Does Turkey have a long-term air defense plan?
On Sept. 15, the Turkish Defense Ministry announced that the delivery of the second battery of the S-400 air defense systems from Russia was completed. The components of the first and second battery are now deployed at Mürted Air Base near Ankara. The next stage stipulates the installation of these anti-ballistic missiles.
In the meantime, the training of the Turkish military personnel tasked to activate and use these systems has already begun in Russia. President Recep Tayyip Erdoğan reiterated that these systems will be activated and be ready to use by April 2020, denying claims that the S-400s will be kept in their unopened boxes at a hangar.
In response to criticisms from some NATO members, Turkey has explained many times that the S-400s will be used as a stand-alone system and won’t be integrated into existing NATO air defense systems. That means Turkey is spending around $2.5 billion for a system which can only be used as an independent defense mechanism without granting an added value to existing security architecture.
In addition, Erdoğan has expressed Turkey’s interest in cooperating with Russia in its plans to develop S-500 systems. The Turkish president made it clear, therefore, that his government is not running after short-term cooperation but a long-term one with joint ventures.
On the anti-ballistic missile side, Turkey is also in talks with other suppliers. In an interview with Reuters on Sept. 13, Erdoğan said: “I said no matter what package of ... S-400s we get, we can buy from you a certain amount of Patriots.”
Erdoğan says ready to buy Patriots
Erdoğan explained that he told this to U.S. President Donald Trump in a phone conversation recently. Trump was stunned to hear Turkey’s interest in buying around $3.5 billion worth in Patriot systems, the Turkish president said. That’s why Trump has asked Erdoğan twice whether he is sure on it. This will surely be an issue on the table when the two men will come together in the United States later this month on the sidelines of the annual UN General Assembly meetings.
At the same time when Turkey is in a big business with Russia and the U.S., it’s also in a process with a French/Italian consortium, the Eurosam, over the joint production of their SAMP/T air defense systems. As a result of a protocol between the parties, a definition study that was launched in early 2018 is expected to be completed in the coming months, before the end of 2019.
The Eurosam offers a technology transfer, co-manufacturing the SAMP/T systems and exporting them to the third countries. Plus, they can be integrated into the NATO systems.
The second most important pillar of the air defense is the quality and strength of the air forces. As a NATO ally, Turkey’s air forces have long been made of F series jetfighters obtained from the U.S. The F-16s, for example, are making the backbone of today’s air forces of Turkey since the 1980s.
It was in this context that Turkey had participated in the F-35 project in the early 2000s. Those who were drafting Turkey’s long-term air defense system at that time had projected that the F-16s would be discarded by mid-2030 and be better replaced by fifth-generation stealth fighters. Not only for retail but Turkey has taken an active role in the production chain as more than a dozen national defense industry companies have produced hundreds of key parts of the aircraft.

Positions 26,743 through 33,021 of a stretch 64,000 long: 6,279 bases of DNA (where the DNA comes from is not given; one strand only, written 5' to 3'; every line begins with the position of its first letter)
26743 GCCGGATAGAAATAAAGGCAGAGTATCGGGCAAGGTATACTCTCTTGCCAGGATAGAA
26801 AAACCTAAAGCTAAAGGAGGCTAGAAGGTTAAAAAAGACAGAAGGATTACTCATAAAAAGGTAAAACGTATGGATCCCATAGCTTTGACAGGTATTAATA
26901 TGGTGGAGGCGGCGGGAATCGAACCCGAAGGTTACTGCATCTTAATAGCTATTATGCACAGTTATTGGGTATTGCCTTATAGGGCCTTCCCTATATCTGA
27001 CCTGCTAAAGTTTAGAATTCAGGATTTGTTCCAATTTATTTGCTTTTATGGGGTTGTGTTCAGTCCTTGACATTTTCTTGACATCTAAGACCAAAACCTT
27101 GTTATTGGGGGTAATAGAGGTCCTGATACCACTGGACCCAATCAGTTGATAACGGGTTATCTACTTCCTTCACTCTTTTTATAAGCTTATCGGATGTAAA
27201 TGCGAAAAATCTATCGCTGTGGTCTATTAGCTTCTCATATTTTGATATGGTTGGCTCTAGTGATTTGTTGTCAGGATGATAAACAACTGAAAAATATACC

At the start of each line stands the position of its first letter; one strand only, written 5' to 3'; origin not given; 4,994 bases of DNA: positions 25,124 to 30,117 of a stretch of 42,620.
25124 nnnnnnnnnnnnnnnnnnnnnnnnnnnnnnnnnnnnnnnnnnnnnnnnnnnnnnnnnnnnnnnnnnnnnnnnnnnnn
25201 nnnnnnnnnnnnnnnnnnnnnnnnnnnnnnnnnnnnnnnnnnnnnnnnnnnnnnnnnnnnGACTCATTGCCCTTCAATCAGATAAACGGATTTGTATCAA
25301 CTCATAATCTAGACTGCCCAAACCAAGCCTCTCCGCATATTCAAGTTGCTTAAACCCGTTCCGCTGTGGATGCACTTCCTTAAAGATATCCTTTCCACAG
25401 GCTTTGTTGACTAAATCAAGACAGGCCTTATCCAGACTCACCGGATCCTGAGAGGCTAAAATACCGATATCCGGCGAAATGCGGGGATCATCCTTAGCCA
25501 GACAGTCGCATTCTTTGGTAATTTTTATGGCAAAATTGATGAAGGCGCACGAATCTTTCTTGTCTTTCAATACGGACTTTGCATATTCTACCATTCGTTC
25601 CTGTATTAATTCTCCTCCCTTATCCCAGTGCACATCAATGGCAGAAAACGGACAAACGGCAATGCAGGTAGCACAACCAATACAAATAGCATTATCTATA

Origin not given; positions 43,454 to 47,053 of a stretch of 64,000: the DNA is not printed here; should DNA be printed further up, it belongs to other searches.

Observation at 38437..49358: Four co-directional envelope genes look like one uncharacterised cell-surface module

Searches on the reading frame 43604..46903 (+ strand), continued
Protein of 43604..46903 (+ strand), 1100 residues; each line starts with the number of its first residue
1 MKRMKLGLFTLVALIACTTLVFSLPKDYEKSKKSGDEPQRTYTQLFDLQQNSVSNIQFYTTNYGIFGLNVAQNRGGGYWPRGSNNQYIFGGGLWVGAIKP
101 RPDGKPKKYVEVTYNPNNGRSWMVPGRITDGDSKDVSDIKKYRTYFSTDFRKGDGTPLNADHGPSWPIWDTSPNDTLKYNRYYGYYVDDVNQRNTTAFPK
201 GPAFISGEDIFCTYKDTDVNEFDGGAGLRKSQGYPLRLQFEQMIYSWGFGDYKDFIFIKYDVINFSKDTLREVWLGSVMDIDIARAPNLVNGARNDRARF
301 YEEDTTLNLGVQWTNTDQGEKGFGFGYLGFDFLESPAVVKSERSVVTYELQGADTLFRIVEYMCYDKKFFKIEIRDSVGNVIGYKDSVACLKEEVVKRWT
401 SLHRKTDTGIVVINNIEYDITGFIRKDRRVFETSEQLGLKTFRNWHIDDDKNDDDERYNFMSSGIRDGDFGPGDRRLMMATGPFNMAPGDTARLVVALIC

Russia-made jets in Turkish skies?
If there were no drastic change in the U.S. position, Turkey’s return to the F-35 program is unlikely, leaving Turkey’s plans for a strong air defense in the coming decade in the dark. Perhaps the Turkish government thinks that the savior will again be found in Russia as Erdoğan did intentionally blink an eye to purchasing SU-35 or SU-57 at his visit to a Russia aviation fair last month. Russian officials will sure go after a deal with Turkey as initial talks have already been launched following Erdoğan’s examination of the aircrafts last month.
Turkey’s flirting with Russia on SU-57 may still be interpreted as a message to Washington, but those who perfectly remember late 2016 and early 2017 will recall the same process over the S-400 deal.
As this column explained in previous editions, acquisition of an air defense system and a large fleet of jetfighters from a non-NATO producer are two different things. The latter will sure lead to a dramatic disconnection of Turkey from the NATO defense shield.
Many of these problems have surely stemmed from political disagreements, which had obliged Turkey to seek options to address its defense needs. The U.S. unwillingness to provide Turkey with Patriots is a good example of this.
However, there is a bigger problem with Turkey. A decision-making process on defense-related issues require tailor-made planning in line with the country’s immediate and long-term security needs and foreign policy vision.
A collective mind with the participation of the military and defense industry experts should be sought to avoid grave mistakes that could jeopardize the security environment.
Today’s government is doing vice versa. It first makes a decision on the acquisition of certain military equipment and then seeks to frame it in a political picture. Turkey has long been trying to explain that these acquisitions are part of recently generated multi-dimensional foreign and security policy and this does not necessarily mean that it deteriorates Turkey’s allied bonds. This is an assumption that has long ago failed to convince Western capitals.
In brief, many of these acquisitions are being done without bottom-to-top evaluation. They remain a political decision aiming at resolving some short-term problems. Turkey gestures to Russia by buying S-400s in return for military achievements in Syria, offers to buy Patriots from the U.S. to return to the F-35 program, then flirts with Russia on Russian fighters to avoid a new refugee inflow from Idlib.